Impact

Impact Update: Livelihoods & Skills-Based Volunteerism

At Cotopaxi, we strive to make a difference in the world through our integrated philanthropy model. To augment our giving and leverage the time and talent of our team, we are currently launching a significant skills-based volunteer initiatives in Salt Lake City focused on local livelihoods development.


At Cotopaxi, we strive to make a difference in the world through our integrated philanthropy model and endeavor to grow the movement by encouraging other brands to use their full suite of resources to do good. Our giving strategy addresses the most persistent needs of those living in extreme poverty with efforts that are focused within three key areas: health, education and livelihoods. To augment our giving and leverage the time and talent of our team, we are currently launching a significant skills-based volunteer initiatives in Salt Lake City focused on local livelihoods development.

Utah has a particularly large refugee population, with over 50,000 refugees living throughout the state. Each year, thousands of refugees are forced to flee their home countries due to conflict or persecution, and arrive in the United States with little but their dignity and determination to build a new life. Access to sustainable livelihoods is essential to the rebuilding and resettlement process. Professional development opportunities, job readiness programs, and career-specific trainings enable refugees to adapt their skills and expertise to the local context and understand the landscape of job opportunities in their new home. Companies play a vital role in building resiliency and self-sustainability within the refugee population; developing new skill sets and cultivating talent; and creating pipelines for entry level jobs.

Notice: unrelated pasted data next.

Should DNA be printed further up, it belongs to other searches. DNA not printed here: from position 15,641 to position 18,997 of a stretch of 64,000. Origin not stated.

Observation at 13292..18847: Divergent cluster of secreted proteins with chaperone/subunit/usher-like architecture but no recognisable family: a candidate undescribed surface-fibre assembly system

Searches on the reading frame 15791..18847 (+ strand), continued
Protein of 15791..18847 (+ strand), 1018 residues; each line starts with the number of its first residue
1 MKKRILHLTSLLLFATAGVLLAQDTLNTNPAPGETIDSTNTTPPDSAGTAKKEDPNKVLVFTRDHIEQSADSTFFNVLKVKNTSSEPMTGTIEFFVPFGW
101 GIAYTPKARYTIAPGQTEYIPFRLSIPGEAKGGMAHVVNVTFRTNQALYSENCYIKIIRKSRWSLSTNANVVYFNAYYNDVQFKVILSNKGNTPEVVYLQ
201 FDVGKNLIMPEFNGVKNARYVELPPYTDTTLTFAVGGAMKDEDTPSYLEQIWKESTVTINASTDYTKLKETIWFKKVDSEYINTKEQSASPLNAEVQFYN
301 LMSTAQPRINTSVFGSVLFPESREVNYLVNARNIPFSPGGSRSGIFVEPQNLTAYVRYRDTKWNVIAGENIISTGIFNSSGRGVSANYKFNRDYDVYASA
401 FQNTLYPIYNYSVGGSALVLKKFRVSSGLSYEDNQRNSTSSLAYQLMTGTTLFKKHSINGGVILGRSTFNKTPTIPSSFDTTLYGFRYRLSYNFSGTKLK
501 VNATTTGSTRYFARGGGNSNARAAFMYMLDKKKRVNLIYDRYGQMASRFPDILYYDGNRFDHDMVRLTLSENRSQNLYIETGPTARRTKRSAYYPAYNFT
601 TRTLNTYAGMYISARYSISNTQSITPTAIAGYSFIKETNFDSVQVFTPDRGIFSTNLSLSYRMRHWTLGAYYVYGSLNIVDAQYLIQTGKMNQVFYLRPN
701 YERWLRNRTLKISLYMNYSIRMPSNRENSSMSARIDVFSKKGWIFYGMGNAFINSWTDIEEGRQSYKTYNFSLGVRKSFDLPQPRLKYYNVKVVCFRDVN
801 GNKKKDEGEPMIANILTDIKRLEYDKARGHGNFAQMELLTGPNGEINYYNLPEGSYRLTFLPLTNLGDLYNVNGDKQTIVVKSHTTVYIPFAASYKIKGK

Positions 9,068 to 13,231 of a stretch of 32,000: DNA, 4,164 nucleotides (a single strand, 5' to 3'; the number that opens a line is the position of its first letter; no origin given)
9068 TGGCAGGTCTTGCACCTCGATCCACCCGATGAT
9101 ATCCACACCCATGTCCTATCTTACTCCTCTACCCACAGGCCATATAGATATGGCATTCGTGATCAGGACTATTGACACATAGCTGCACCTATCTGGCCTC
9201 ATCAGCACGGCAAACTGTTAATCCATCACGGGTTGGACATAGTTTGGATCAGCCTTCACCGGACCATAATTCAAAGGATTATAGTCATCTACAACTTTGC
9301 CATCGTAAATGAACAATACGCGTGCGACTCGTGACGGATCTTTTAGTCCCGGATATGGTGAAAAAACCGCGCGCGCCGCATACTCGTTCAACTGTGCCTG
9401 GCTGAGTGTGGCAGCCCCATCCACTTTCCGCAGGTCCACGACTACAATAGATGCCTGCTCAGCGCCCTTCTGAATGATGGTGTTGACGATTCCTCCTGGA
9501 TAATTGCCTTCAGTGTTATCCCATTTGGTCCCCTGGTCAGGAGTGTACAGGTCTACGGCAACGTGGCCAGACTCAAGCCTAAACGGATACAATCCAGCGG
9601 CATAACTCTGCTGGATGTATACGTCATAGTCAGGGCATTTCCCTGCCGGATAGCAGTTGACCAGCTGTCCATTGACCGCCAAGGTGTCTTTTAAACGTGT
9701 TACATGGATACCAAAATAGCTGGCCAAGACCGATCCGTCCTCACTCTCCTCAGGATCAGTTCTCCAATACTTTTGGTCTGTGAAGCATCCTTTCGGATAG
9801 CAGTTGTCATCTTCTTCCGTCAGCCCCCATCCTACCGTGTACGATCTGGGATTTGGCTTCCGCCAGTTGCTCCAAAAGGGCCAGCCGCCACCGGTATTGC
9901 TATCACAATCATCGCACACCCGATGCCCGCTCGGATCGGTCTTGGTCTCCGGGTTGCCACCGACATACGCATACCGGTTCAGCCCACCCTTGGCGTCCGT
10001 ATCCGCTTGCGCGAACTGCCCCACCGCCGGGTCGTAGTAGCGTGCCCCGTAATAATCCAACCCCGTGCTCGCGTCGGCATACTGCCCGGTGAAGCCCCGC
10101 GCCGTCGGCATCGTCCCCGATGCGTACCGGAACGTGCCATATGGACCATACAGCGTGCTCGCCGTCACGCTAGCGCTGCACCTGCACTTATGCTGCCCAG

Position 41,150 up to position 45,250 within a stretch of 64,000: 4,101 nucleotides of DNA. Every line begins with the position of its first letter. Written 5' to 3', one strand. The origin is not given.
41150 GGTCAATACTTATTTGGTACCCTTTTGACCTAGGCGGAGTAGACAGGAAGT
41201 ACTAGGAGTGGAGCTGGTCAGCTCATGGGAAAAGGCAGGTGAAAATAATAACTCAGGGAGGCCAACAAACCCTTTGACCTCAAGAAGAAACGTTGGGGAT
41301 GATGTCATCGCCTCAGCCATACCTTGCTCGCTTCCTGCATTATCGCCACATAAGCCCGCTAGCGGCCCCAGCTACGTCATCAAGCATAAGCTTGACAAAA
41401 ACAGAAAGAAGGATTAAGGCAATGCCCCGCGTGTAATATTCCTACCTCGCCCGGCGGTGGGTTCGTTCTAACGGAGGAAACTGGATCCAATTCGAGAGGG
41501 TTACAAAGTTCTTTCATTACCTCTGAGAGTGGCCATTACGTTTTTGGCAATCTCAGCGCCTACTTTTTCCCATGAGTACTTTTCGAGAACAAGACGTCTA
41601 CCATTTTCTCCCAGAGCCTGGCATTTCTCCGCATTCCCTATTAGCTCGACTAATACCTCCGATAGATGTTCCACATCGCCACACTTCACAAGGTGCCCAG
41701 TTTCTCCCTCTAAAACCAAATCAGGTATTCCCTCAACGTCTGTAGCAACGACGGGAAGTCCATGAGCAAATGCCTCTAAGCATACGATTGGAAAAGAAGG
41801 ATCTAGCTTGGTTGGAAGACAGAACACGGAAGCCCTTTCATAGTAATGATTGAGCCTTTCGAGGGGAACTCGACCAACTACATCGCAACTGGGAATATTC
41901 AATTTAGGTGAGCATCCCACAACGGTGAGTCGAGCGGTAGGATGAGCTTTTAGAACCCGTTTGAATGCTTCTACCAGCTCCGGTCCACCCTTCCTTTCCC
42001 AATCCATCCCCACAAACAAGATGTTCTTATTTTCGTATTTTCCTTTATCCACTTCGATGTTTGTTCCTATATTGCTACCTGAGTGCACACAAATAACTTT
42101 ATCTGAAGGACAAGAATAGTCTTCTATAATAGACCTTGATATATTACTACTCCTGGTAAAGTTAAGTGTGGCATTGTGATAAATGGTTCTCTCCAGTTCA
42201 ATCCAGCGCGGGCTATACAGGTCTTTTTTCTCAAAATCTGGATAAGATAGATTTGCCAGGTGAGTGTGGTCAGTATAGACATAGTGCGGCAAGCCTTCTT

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Matt McArthur, Senior Developer at Cotopaxi, taking a photo with the Bhutanese refugees involved in a state-wide skills-based volunteer initiative focused on teaching computer science. 

With these opportunities and goals in mind, we have developed two new strategic initiatives, a computer science program and a product repair program, in addition to our existing Thank You note program. We encourage you to learn more about how Cotopaxi is engaging in the local community and find ways to leverage skills-based volunteerism in your own neck of the woods.

Computer Science & Volunteerism

 Coding as a Skills-Based Volunteerism initiative

There will be 1,000,000 more computer science jobs than students by 2020.

white We strongly believe in the power of skills-based volunteerism to affect change and wanted to utilize our team’s time and talents to meet a real need in our community. Cotopaxi is fortunate to have some outstanding computer scientists on the team. Computer science represents both a significant need and a massive opportunity. According to Code.org, “There are currently 586,107 open computing jobs nationwide. Last year, only 38,175 computer science students graduated into the workforce.” They go on to show that in Utah alone, there are currently 5,935 open computer science jobs which is 3x the state average demand rate.

 

We believe every individual has a right to learn computer science and that this skillset can catapult individuals into well-paid careers without requiring advanced degrees. For members of the refugee community, this represents a real and significant opportunity. Michael Pekarske, the Community Resource Supervisor at the Salt Lake City Refugee Services Office, shared some of the challenges affecting local refugee youth, especially those in high school. When they arrive in the States, youth are placed in grades based on their age, not their ability. Lack of access to quality education prior to arriving in the U.S., lack of consistent schooling due to conflict and migration as a refugee, and English fluency levels all complicate integration into schools and may hinder a student’s ability to succeed before aging out of the public school system.